Setting such an ambitious goal comes with pros and cons, experts say. On the one hand, shooting for the moon with a very high target provides poor countries with some cushion against the possibility that rich countries may fail to meet their promises. On the other hand, if voters and political leaders in wealthy countries don’t back the goal, the strategy might backfire and poor countries may end up receiving very little aid. 

The United States Congress, for instance, has fought for months over whether to send around $60 billion in new aid to Ukraine, and it’s a safe bet that many lawmakers would balk at helping with a trillion-dollar global commitment. Mobilizing climate aid in a divided Congress has proven to be a challenging endeavor in previous years. Endorsing a new goal could even become a liability for President Biden and other climate-forward leaders as they stare down an election year. 

Developed countries like the United States, the United Kingdom, and those within the European Union haven’t proposed a numerical target for the goal in their missives to fellow negotiators. Instead, they’ve urged a broader conversation about how to mobilize private money and how to ensure aid contributions are reaching the right communities, with Canada for instance advocating a “pragmatic approach to establishing a quantum [goal size].” The U.S. has shied away from discussion of the size, focusing in its letters on questions about which nations should contribute aid money and which nations should receive it.

“Although this [trillion] number better reflects the needs of developing countries, it will be a difficult outcome to achieve given the current constraints of developed countries — shifting geopolitics, energy security concerns, stagflation, and internal politics,” said Aman Srivatstava, a climate finance expert at the Centre for Policy Research, an India-based think tank.

But negotiators and climate advocates told Grist that the structure of the new goal matters just as much as the eventual size. The $100 billion goal was too low, but it was also too vague about what counts as “climate finance,” and many wealthy countries focused on doling out loans and private investment rather than no-strings-attached grants. These countries also tended to provide much more assistance for renewables and energy projects rather than the flood and drought aid that many countries have demanded.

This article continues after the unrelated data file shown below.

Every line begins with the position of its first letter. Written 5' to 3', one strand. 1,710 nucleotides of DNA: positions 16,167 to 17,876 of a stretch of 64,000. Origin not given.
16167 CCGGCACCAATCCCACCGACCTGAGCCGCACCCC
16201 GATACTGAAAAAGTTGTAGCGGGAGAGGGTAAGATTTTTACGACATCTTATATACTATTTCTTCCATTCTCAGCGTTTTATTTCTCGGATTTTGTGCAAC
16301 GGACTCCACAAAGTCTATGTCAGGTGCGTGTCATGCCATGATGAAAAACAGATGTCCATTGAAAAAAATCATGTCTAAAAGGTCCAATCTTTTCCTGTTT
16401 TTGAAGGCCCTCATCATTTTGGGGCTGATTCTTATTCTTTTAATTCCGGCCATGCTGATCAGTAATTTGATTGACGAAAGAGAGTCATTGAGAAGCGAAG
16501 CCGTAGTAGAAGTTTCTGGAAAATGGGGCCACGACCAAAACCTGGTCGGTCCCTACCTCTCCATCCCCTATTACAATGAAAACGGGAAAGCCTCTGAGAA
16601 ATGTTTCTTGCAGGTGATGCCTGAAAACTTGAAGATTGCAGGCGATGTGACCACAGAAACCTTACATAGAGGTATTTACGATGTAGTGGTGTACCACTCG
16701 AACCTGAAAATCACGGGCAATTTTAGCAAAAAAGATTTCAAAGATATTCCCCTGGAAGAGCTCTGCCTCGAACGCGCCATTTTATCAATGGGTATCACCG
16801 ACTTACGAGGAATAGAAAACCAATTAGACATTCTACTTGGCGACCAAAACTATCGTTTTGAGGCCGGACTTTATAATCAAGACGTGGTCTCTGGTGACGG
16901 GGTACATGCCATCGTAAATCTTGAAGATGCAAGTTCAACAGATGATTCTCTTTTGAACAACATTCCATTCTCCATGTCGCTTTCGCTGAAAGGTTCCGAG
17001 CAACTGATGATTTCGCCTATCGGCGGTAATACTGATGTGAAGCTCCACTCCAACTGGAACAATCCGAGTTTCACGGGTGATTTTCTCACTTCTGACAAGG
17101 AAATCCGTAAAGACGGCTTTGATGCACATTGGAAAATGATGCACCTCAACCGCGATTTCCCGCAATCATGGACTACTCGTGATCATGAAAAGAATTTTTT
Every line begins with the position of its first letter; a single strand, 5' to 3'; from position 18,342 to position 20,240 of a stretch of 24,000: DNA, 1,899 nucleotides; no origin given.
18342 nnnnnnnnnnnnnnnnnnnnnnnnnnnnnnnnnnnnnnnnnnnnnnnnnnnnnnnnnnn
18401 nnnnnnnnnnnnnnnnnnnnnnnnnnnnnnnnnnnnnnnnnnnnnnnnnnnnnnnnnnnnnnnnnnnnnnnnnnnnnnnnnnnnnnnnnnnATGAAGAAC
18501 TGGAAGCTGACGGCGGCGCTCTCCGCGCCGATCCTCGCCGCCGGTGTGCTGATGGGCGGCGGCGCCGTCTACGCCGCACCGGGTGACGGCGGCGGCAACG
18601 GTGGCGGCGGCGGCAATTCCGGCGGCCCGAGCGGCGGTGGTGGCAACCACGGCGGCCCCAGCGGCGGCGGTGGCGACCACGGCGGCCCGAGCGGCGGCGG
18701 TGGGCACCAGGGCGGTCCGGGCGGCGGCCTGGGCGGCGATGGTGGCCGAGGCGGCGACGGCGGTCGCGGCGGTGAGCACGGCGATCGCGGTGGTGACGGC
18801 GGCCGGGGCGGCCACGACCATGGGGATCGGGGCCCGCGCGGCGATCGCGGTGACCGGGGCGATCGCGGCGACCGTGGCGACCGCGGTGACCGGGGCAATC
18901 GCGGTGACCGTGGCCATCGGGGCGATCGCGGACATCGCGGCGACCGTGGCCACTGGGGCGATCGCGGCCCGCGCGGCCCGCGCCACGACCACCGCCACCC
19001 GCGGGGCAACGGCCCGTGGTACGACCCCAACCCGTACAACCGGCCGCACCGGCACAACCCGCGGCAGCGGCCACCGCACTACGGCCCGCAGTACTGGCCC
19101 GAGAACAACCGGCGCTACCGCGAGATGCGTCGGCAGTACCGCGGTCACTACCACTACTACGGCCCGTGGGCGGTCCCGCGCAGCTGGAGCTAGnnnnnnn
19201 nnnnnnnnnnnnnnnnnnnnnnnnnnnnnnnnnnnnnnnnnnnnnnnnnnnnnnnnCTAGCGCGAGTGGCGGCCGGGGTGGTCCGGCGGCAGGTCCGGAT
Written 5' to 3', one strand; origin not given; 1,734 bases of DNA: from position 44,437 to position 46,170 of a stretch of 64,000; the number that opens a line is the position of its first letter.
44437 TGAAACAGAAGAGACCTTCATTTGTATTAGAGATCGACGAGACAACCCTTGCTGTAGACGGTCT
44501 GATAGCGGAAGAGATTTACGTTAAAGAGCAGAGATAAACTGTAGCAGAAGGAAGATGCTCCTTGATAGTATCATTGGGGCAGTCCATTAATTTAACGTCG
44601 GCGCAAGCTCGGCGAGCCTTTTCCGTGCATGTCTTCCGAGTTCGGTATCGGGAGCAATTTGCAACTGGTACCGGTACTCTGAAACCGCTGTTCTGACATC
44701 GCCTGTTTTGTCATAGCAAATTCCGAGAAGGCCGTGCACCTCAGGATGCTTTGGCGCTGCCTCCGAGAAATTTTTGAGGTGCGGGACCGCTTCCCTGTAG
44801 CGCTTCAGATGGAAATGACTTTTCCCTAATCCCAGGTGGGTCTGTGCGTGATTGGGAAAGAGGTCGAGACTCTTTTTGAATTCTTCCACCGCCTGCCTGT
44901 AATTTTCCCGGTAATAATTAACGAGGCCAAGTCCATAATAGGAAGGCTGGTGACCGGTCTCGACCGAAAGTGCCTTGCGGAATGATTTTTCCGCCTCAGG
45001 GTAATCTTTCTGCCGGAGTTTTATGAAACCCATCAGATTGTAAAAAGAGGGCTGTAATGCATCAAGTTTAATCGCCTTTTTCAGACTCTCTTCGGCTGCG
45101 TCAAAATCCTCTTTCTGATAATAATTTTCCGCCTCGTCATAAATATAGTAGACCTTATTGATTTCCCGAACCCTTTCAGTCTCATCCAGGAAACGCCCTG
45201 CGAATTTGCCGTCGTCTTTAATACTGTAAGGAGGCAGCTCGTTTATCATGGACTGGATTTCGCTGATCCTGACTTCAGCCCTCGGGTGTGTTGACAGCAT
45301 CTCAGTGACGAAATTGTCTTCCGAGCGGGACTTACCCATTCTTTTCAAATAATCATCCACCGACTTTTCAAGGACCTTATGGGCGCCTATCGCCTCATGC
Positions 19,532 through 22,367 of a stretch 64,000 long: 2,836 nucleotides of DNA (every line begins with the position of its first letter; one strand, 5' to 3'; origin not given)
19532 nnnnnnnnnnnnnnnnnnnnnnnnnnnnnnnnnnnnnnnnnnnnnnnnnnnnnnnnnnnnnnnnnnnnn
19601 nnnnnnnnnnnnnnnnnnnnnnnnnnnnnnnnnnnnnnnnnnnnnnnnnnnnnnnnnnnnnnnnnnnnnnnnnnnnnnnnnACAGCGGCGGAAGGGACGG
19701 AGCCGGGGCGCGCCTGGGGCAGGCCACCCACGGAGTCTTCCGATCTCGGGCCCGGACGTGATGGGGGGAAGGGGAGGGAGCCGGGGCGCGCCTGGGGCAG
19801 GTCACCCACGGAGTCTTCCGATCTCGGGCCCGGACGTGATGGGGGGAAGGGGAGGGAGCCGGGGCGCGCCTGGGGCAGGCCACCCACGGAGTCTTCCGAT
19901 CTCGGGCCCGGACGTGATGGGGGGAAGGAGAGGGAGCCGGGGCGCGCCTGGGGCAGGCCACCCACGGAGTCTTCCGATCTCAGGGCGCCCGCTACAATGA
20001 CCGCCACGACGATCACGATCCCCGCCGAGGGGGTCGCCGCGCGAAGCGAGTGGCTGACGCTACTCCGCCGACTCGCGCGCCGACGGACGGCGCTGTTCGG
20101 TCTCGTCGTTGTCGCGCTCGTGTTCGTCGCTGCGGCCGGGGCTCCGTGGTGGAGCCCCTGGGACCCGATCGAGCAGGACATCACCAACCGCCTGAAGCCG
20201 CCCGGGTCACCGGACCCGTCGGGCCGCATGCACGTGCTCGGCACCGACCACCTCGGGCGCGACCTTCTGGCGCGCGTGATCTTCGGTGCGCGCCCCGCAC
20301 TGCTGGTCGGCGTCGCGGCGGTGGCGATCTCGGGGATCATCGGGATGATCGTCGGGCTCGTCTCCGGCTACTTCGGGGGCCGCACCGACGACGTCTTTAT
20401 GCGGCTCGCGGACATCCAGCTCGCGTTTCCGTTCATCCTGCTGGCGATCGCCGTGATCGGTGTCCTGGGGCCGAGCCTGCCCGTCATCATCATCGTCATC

“We don’t need to talk only about the quantum in terms of the money, but also about the quality of the money,” said Sandra Guzmán Luna, the founder of the Climate Finance Group for Latin America and the Caribbean, which helps developing countries in the region track and access climate aid money. 

Herd boys pull out an ox stuck in the muddy waters of a drying reservoir in southern Zimbabwe. The county has declared a national emergency due to a drought caused by climate change and El Niño.
Zinyange Auntony / AFP via Getty Images

The most likely outcome is a structure that some negotiators liken to an onion with multiple concentric layers. The United States, the European Union, and other wealthy countries would contribute a chunk of public funding in the form of grants for unprofitable projects like sea walls and drinking water systems. The other layers could include additional grants from new contributors like Saudi Arabia and the United Arab Emirates, which have ample wealth but have never donated much climate aid, or private loans from investors and banks. This approach would mimic the Kunming-Montreal Global Biodiversity Framework, a 2022 agreement to protect nature and endangered species that also featured a “layered” set of commitments.

But creating such a complex structure for climate aid ahead of COP29 will be a Herculean task. Despite new endorsements for a $1 trillion goal, rich and poor countries still have huge disagreements about who should contribute to the goal, how much money should come from grants and loans, and how rich countries should be held accountable for their share. Rich countries are advocating a broader group of contributors that would include Saudi Arabia and the United Arab Emirates, as well as more flexibility to include private money in their aid contributions. Countries like China and Saudi Arabia, which have huge economies but account for a low share of carbon emissions historically, are pushing for the U.S. and the E.U. to bear the greatest burden.

With COP29 just seven months away, negotiators still haven’t even put their ideas to paper, and drafts of the potential text likely won’t appear until the summer. From there the world’s climate leaders will sprint to settle as many details as possible before the conference clock in Baku runs out. Thwaites likened the process to the puzzle game Rush Hour, where a player has to move several cars around on a grid in order to clear space for one car to escape.

“Even when you think that it’s a done deal, things can fall apart, so it’s hard to make predictions,” said Eleonora Cogo, a climate finance expert at ECCO, an Italian think tank. (Cogo has negotiated on behalf of the European Union in previous climate finance talks.) 

Given how far apart the sides are right now, Cogo says that she doubts countries will be able to work out all the details by the end of COP29. The most likely outcome is a basic agreement on “some core elements” like an approximate size and a promise to work the rest out later. This could produce any number of commitments — a strong promise from rich countries to scale up their grants, a weakened framework like the $100 billion goal, or something in between.

“The asks on the table are so different, and the points of departure are so far away,” said Cogo. “It’s all open.”

Editor’s note: The Natural Resources Defense Council is an advertiser with Grist. Advertisers have no role in Grist’s editorial decisions.